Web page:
I don’t think this game is meant to be a deep strategic one, and as long as you go into it with the right attitude it’s a pleasant diversion. The art is whimsical, and there are a fair amount of laughs that will be had as you watch players work together to dump a die from between their elbows or pinned between their foreheads.
The game could devolve into AP hell as players can freely re-organize their tiles and any/all times – which means that you could try to work though the 2.5852017e+22 different ways there are to arrange 23 independent tiles to come up with the best possible scoring arrangement… Though, sure, I’m exaggerating here for effect! In the end, AP turns out to never be an issue because 1) it’s a whimsical game where scoring doesn’t seem to be as important and 2) no one really knows how to score the game, so it hasn’t been worth the effort to rearrange stuff that much.
You can spend some time making your board pretty during the game, but when you get to scoring – watch out… There are plenty of descriptions of how to score in the rule set… but no real descriptions of what the things are. We still don’t really know what the difference is between a Kaleidoscope and a Saturn. Is it that one slopes left to right and the other goes right to left? Is it that one is more oval shaped while the other has tendrils that look like someone attacked it with a mascara brush? There are super small pixelated illustrations next to the scoring rules, but they are perfectly unclear as to helping you decipher the difference. Oh, well, then let’s look at the slightly larger player aid that is included. Sadly, it’s the exact same pixelated images on that card.
I checked online – both BGG as well as a few independent sites – and most reviewers (including now myself) are pretty much in the dark as to how to actually score the game. I think that it has to do with the tendrils – that the more round one is a Saturn and the mascara-one is a kaleidoscope…
This game is still enjoyable to play, and with our made up scoring rules, we have a decent time with it. I hope that there will be official clarification at some point so that you know that you are playing the game that the designer intended.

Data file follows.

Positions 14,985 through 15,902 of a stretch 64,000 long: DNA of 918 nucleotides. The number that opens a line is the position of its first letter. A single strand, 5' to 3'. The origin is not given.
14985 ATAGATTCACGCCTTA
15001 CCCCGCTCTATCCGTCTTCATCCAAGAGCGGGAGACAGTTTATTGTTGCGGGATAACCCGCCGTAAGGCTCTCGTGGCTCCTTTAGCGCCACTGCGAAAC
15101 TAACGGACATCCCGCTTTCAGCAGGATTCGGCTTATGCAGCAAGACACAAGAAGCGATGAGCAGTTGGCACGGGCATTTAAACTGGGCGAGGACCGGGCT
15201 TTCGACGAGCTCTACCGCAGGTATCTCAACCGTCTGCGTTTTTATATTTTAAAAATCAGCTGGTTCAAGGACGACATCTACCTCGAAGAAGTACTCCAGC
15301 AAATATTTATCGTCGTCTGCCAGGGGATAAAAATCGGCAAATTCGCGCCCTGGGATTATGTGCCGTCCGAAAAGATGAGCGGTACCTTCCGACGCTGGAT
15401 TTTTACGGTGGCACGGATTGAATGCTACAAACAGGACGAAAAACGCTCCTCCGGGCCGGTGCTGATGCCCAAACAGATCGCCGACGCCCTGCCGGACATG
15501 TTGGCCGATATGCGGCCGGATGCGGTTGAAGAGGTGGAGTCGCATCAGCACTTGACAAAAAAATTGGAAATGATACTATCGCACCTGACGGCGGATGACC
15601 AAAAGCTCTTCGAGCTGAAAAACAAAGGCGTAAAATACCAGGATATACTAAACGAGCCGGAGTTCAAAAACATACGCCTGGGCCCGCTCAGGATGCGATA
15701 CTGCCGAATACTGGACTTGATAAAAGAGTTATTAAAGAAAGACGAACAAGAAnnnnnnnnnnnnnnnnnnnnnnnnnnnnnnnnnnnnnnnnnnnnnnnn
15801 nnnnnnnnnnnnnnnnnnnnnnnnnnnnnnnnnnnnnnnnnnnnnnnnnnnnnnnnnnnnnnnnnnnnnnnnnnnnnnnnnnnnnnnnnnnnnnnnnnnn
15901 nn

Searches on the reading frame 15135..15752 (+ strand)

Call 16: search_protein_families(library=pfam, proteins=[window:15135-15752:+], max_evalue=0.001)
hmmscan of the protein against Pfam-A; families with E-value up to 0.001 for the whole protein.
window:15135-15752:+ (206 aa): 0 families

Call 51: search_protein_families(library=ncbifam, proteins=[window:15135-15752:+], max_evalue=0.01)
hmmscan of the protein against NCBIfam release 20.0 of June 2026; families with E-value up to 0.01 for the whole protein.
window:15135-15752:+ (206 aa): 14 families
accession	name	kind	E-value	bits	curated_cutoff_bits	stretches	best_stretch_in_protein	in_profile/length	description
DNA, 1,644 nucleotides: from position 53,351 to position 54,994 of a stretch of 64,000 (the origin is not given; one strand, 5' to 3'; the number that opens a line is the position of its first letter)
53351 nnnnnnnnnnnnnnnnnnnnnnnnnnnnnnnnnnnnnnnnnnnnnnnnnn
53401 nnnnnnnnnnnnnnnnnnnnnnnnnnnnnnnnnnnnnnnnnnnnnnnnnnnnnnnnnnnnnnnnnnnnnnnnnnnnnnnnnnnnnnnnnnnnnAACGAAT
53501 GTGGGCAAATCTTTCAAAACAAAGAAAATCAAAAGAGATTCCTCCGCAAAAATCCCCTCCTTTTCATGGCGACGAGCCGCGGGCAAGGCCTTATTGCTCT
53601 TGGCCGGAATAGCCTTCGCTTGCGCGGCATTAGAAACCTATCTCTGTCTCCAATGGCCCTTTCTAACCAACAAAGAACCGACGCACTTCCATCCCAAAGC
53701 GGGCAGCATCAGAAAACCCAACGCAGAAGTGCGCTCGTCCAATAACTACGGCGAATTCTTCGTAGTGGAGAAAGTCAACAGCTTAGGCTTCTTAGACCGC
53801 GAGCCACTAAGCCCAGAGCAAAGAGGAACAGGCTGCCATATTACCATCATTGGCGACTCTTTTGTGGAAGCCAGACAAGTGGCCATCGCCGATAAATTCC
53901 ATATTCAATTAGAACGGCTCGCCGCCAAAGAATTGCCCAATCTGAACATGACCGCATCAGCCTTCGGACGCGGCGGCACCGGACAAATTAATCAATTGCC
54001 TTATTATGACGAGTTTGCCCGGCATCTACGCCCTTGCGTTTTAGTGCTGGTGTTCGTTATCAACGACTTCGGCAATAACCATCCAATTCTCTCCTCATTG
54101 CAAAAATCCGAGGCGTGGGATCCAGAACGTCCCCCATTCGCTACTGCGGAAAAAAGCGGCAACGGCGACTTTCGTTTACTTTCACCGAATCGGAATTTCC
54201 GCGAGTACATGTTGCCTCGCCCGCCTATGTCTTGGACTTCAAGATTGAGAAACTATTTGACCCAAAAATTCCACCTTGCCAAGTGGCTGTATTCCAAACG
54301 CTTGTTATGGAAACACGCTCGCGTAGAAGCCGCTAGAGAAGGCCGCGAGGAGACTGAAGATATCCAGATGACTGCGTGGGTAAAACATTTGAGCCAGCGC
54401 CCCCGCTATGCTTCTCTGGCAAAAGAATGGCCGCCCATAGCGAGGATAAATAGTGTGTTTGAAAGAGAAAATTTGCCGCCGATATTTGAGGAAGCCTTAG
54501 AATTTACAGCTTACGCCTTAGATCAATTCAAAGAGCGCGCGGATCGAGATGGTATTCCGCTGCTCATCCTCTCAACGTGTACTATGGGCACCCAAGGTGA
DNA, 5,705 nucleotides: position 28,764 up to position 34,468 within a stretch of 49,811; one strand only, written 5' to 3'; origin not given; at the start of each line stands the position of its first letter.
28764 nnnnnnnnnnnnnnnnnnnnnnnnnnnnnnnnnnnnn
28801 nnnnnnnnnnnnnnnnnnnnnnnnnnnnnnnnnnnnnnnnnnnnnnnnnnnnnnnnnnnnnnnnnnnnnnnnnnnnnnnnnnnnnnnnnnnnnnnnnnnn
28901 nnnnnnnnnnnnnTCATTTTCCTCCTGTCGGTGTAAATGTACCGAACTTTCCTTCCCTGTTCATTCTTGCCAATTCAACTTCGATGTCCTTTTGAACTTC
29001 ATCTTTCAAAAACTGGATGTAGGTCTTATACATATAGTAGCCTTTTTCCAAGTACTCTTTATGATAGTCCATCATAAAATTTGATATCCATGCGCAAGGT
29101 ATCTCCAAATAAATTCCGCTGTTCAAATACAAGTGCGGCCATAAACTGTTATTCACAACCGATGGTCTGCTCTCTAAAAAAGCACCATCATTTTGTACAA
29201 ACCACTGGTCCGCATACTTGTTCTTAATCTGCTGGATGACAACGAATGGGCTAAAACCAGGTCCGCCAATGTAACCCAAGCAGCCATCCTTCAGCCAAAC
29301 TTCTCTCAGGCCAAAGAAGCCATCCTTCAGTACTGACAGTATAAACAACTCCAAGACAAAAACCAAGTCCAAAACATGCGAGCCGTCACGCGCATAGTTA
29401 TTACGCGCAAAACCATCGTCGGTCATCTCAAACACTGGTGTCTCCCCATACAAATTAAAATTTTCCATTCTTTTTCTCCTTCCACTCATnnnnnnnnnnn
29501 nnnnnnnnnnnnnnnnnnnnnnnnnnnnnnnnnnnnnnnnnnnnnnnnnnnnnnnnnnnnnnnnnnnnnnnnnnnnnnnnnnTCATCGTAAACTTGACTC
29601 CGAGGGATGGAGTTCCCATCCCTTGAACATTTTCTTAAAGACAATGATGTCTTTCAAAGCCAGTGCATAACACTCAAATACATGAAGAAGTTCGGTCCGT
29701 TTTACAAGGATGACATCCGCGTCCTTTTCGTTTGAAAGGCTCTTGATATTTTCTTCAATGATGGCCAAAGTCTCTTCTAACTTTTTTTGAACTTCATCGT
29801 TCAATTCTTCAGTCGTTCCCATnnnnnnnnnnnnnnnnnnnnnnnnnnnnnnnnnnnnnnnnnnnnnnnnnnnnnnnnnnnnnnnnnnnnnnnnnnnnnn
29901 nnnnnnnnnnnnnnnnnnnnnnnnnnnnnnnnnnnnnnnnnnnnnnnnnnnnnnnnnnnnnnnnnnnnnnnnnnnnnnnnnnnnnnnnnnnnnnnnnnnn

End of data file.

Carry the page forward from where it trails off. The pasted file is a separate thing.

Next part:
In the end, I’ve enjoyed playing the game with younger kids, as they are the crowd that like watching the tiles splash about and get the most giggles about doing some of the crazy action cards. However, even if the scoring rules were clear – those rules would be was too complicated for an 8-year old. So, we’ve made up our own basic scoring rules, and we’re enjoying the game just fine that way. But are we playing Fireworks by Aza Chen? Maybe not… we’re playing a game with the bits that they provided.
The components are fine, and the tiles have held up well to the physical banging around that is part and parcel of the game. We’ve never tried to use the scoring track, because IT IS ON THE BOTTOM of the box which holds 50 or so uncollected tiles. Also, I have yet to figure out how to get the box to close without having to unfold the insert. The dice tube and the combined volume of tiles make it impossible to get the lid flush after repacking it. In fact, I’m actually trying to figure out how the game got to me with the box top on! Maybe it’s a Tardis? Maybe the shrink wrap was so tight as to hold the box lid in place?
Like most fireworks shows (and well, most anything in general), this game might be better on a sandy beach with a Dole Whip in hand (or maybe a Mai Tai from the bar at the Polynesian… ) but if that’s not an option, this is a way to have your own fireworks show with friends on your game night. Just get ready to make up your own scoring rules, or decide just to play for the fun of making your board as pretty as possible with the fireworks.
Ratings from the Opinionated Gamers
- I love it!
- I like it.
Dale Y (to play with kids with simplified scoring, or no scoring at all)
- Not for me. Dale Y (with adults)